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Don’t wait for spring: Early-bird gardeners get the fattest begonia tubers

  • Author: Jeff Lowenfels
    | Alaska gardening
  • Updated: February 25
  • Published February 25

A begonia soaks up sunlight at Mann Leiser Memorial Greenhouse. (Marc Lester / ADN)

We are just about in March and the light is coming back at a faster pace. Darkness after 6 — I could play with that and get a good movie title. And it is getting lighter by minutes every day.

This time of year, if you keep your plants in a sun room, you may need to provide ventilation on sunny days or you risk cooking them. As much as I keep yelling about the need for plant lights during the dark months, there is nothing like the impact of the return of the sun to demonstrate how well plants respond to light.

The new growth on my houseplants tells me it is the time to get those summer blooming plants out of storage. Roses, fuchsia, pelargoniums, rhodochitons and even begonias need to get some water and take in some sun.

Fuchsias need to be shaped. You do this by cutting them back and then letting them grow. If you are unsure what your plant should look like, peruse the internet or go to a local nursery and see what theirs look like. That will show you.

And, now is the time to buy fuchsia starts. These plants can be used in baskets — four per — or trained to grow into a plant that resembles a tree, a fuchsia standard. If you have lots of growth on your plants, you can use it for cutting material. Fuchsia root easily in damp compost.

Tuberous begonias should be exposed to light. Leave them in their containers if you didn’t remove them last fall. Wait until the little plantlets pop up from the concave portion of the tuber. Give the soil the plant is in some water later in the month to get them really growing. Don’t get soil or water in the concave area.

My saying when it comes to tubers: The early bird gets the worm, which in this case are the fattest tubers. Getting yours now also has the advantage of less damage to those little plantlets as a result of people pawing through the collection doing what you are: choosing the ones you what they want. They will all produce, so don’t panic if you haven’t been vaccinated and won’t be going to the nursery for a couple of weeks.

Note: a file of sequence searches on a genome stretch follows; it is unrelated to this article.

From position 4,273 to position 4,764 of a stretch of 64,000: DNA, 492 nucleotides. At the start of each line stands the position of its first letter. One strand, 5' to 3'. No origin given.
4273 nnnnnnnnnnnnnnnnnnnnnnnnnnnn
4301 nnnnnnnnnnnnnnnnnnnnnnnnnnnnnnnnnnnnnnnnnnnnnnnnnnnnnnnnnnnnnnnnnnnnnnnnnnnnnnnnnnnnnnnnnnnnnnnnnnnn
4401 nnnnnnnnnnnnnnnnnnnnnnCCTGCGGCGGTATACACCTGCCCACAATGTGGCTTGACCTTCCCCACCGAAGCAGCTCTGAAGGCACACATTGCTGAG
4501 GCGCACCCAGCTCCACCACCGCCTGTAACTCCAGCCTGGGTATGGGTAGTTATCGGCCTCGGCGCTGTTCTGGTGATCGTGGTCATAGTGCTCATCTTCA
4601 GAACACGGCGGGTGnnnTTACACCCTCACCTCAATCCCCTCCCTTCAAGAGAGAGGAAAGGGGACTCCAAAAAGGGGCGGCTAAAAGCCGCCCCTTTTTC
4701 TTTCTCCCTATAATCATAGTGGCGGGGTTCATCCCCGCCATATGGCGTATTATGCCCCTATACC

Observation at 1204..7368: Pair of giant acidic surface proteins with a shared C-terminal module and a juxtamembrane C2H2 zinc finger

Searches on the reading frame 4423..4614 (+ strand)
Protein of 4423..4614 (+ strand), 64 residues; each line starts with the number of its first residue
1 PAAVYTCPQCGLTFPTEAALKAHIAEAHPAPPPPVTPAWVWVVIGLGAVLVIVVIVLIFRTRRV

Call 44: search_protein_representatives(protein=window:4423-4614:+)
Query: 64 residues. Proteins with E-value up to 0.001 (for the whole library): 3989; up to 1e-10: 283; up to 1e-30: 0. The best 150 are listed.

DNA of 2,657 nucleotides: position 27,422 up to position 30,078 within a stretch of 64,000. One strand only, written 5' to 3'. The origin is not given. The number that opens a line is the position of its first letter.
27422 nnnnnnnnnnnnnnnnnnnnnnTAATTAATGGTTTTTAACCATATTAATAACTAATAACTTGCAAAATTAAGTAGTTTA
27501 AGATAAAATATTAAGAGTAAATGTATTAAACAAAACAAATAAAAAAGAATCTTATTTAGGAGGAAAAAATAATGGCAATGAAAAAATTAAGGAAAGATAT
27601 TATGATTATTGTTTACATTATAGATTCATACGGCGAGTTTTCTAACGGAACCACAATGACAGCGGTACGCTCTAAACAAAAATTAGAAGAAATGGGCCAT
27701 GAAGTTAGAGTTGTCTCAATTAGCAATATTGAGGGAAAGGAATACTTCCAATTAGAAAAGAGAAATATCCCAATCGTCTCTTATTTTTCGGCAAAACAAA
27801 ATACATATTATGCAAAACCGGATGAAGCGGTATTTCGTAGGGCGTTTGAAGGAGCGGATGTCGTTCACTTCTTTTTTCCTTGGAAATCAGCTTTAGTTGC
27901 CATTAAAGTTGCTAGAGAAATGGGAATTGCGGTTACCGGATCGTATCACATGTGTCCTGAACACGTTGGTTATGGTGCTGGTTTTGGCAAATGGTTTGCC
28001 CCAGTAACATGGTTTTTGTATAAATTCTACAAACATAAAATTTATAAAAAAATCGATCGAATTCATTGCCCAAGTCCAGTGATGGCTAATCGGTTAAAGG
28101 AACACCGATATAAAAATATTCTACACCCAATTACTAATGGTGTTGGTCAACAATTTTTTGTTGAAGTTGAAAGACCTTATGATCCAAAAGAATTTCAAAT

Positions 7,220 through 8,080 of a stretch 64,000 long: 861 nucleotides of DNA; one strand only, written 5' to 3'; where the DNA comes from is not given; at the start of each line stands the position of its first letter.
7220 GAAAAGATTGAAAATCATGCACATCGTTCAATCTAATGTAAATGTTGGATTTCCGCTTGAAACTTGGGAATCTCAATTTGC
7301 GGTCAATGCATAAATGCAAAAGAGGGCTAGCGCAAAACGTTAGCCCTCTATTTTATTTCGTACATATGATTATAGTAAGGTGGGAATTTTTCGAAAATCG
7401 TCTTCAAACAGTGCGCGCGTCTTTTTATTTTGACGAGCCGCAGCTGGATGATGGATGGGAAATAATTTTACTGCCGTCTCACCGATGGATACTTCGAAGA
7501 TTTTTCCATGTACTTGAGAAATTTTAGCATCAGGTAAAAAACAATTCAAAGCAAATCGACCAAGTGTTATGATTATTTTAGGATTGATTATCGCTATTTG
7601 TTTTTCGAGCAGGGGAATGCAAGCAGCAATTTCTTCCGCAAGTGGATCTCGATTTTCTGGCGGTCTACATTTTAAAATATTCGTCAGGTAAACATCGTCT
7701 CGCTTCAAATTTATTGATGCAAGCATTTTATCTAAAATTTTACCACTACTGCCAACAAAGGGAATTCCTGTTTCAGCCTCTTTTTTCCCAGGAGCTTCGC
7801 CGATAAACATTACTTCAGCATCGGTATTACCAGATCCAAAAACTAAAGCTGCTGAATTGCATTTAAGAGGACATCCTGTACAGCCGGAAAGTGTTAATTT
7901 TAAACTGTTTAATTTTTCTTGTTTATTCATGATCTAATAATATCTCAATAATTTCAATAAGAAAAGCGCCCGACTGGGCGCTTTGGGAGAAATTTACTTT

We keep our pelargoniums over the winter in pots, in the house. They get natural light now and a bit of supplemental during the dark period. They are big and going crazy now, all in bloom. As long as we remove these before they go to seed, we will have flowers clear up through the frost, when we will bring them indoors again. We have plenty of cutting material to make new plants — do it now and don’t root in water.

You may have stored your pelargoniums, dormant, in the garage or elsewhere. Take the plants out and cut from the tops down until you hit — and hopefully you will — green growth. Pot them up in good compost soil, keep it slightly moist and get them growing again.

You can buy pelargonium starts and grow them out just as you can fuchsia. There are so many varietal choices for both. Keep the labels so you know what you have.

Rhodochitons are the bell vine plant, aka the Alaska State Fair vine. They regrow leaves when taken out of storage, but you will also find seed pods either on the plant or the pot’s soil. Collect these. They are pretty expensive to buy and not many people have them, so they are a really nice gardening gift. And, you can start some new ones yourself. Do it now.

Rose stored over the winter can be prickly — sorry — to get going again. They really need a period of cold weather. However, yours may be showing signs of life. Bring them out, but grow them in a very cool spot.

Finally, I keep getting warnings that there is going to be another seed shortage this year as a result of COVID-19. This alone should be the excuse you need to mask up and socially distance while visiting a couple of local nurseries. I know all of ours have gone out of their way this year to meet the demand they had trouble filling last year. Still, as with begonia tubers, it is the early birds that get the worms.

Jeff’s garden calendar

Forsythia: This non-native, spring-blooming shrub has slowly made its way into area gardens. (I am not sure how I feel about that). They grow fast, but the flowering period is only a week or two. You can get a second kick by taking branch cuttings and plunging them into warm water. Keep these in the dark garage for a week and then bring them out to light. They will bloom and leaf out, early spring on display.